Church Responds Differently to Same-Sex Marriage Laws
WASHINGTON. * When San Francisco passed an ordinance more than 13 years ago requiring agencies that contract with the city to provide spousal benefits to employees' domestic partners, then-Archbishop William J. Levada asked for a religious exemption, arguing that it imposed "an unconstitutional condition" on religiously affiliated organizations like Catholic Charities.
Within a few days, the city and archdiocese worked out a compromise: Employees could designate "legally domiciled" members of their households--a dependent parent, child or sibling, for example, or an unmarried heterosexual or homosexual partner--for spousal equivalent benefits, without requiring the church to recognize the "partners" as married.
Now the issue of same-sex marriage has hit the nation's capital. Washington Catholic Charities announced that spousal benefits will no longer be provided to new employees or to current employees who want to add a spouse to their coverage after March 1.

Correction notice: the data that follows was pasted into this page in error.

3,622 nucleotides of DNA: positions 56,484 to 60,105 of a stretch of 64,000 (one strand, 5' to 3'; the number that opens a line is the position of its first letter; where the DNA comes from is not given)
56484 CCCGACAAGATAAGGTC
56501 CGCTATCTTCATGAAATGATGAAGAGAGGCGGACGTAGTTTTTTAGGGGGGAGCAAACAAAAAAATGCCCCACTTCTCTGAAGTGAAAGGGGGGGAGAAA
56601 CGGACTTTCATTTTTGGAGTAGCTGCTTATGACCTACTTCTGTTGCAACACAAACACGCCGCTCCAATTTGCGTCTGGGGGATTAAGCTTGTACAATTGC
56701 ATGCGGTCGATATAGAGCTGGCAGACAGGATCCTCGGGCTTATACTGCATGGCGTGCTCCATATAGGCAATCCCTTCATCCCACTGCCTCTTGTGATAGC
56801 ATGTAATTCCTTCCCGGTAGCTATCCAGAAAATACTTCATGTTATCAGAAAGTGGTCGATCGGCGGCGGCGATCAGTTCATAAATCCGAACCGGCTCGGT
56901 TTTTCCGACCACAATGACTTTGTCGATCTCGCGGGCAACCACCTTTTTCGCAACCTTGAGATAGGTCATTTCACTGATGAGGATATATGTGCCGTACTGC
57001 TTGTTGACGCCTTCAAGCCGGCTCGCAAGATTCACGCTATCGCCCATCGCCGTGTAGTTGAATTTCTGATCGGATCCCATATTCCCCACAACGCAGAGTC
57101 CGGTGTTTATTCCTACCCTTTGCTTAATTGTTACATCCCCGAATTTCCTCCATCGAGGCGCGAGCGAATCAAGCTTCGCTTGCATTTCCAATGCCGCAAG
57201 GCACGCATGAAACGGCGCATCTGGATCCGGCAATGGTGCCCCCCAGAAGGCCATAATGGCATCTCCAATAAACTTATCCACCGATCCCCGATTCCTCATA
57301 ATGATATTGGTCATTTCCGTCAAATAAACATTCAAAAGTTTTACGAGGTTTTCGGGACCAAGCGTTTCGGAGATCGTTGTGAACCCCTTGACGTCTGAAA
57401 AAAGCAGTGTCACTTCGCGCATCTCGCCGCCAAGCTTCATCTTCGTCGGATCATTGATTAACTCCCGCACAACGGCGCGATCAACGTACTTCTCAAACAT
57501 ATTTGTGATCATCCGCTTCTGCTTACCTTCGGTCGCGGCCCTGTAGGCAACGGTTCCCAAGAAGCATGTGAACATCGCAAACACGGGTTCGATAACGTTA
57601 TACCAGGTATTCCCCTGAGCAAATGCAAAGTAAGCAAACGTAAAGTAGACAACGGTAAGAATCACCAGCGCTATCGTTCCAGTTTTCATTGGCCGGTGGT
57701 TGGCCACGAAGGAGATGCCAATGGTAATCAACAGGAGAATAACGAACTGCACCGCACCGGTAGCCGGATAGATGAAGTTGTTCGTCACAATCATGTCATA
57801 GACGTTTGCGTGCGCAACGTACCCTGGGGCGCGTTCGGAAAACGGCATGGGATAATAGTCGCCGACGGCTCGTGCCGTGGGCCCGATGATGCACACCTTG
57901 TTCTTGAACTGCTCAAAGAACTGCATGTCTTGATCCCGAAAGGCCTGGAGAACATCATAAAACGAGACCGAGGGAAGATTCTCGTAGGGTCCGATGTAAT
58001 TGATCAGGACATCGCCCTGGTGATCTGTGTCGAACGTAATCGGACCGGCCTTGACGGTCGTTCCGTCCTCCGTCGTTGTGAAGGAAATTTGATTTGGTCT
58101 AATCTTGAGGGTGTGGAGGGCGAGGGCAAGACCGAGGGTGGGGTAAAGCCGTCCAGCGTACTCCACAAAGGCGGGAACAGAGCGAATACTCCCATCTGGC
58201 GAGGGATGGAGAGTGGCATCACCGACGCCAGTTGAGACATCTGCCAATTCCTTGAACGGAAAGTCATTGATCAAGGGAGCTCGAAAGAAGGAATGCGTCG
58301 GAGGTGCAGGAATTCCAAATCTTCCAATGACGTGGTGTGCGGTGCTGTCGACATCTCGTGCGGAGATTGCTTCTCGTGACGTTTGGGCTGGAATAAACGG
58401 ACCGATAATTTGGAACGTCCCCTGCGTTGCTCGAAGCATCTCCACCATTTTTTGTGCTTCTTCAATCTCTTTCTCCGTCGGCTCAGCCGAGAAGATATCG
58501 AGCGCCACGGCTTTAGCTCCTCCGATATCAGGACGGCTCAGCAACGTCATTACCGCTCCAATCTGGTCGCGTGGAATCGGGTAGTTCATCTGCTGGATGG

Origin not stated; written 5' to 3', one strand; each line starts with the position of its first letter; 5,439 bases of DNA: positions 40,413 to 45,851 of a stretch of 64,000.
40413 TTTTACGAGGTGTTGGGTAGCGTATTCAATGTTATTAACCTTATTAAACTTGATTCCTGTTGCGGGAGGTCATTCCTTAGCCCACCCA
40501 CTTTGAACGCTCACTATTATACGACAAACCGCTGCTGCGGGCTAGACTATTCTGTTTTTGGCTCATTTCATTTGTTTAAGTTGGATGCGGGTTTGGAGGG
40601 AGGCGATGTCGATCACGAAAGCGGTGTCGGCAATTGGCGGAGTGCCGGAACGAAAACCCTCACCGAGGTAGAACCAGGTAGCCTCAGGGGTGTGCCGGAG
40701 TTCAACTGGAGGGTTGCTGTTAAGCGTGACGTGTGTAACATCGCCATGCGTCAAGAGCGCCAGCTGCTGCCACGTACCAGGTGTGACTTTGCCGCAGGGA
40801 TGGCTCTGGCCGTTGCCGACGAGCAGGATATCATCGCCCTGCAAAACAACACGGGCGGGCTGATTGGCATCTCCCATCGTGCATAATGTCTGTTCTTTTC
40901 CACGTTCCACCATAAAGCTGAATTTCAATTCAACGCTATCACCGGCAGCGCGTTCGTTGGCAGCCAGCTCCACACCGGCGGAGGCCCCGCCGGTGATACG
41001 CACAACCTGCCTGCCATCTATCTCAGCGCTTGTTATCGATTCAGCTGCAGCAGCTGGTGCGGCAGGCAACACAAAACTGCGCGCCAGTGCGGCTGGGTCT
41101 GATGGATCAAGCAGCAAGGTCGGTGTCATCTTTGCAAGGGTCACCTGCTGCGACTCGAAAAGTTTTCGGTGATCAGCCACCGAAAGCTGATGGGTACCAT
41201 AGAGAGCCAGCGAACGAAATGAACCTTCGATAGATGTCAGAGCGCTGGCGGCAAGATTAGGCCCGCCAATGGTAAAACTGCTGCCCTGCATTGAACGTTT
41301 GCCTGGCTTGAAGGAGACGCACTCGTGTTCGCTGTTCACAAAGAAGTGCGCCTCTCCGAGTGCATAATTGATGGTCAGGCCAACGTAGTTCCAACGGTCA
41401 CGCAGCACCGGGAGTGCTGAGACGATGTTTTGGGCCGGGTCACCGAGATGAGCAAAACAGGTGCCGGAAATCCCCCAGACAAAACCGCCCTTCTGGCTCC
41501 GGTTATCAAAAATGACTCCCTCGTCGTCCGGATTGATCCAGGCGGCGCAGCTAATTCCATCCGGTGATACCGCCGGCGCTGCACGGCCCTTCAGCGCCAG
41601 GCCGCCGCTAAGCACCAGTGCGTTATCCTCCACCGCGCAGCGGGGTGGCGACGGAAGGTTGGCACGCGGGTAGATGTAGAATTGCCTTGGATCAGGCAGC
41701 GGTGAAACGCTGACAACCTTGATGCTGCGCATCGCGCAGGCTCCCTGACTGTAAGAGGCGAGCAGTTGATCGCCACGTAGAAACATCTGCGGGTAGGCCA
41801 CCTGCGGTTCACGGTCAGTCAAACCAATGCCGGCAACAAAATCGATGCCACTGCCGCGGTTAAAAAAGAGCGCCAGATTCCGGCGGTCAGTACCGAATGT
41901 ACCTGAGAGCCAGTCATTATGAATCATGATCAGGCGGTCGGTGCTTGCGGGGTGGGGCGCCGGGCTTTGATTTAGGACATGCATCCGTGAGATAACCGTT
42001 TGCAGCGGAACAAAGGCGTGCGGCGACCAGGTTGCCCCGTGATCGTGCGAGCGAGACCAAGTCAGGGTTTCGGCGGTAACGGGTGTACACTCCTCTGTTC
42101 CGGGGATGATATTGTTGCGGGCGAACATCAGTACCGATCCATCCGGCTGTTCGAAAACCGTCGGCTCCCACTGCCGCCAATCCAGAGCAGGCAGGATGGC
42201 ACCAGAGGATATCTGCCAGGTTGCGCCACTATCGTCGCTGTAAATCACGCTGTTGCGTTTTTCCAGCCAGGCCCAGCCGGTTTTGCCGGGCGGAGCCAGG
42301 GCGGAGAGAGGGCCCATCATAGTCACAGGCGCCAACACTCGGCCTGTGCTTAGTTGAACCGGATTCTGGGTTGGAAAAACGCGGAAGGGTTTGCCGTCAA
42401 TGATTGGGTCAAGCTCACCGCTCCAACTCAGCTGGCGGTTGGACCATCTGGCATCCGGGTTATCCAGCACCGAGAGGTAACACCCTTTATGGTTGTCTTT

So why have there been different church responses to similar dilemmas posed by same-sex marriage? It's all in the wording of the laws and in "shifting the debate," as Levada put it in a 1997 article for First Things magazine.
The new law in the District of Columbia, where same-sex couples began receiving marriage licenses March 3, says no religious leader will be compelled to participate in a same-sex marriage ceremony and religious organizations "shall not be required to provide services, accommodations, facilities or goods" for such a ceremony if it violates their religious beliefs. …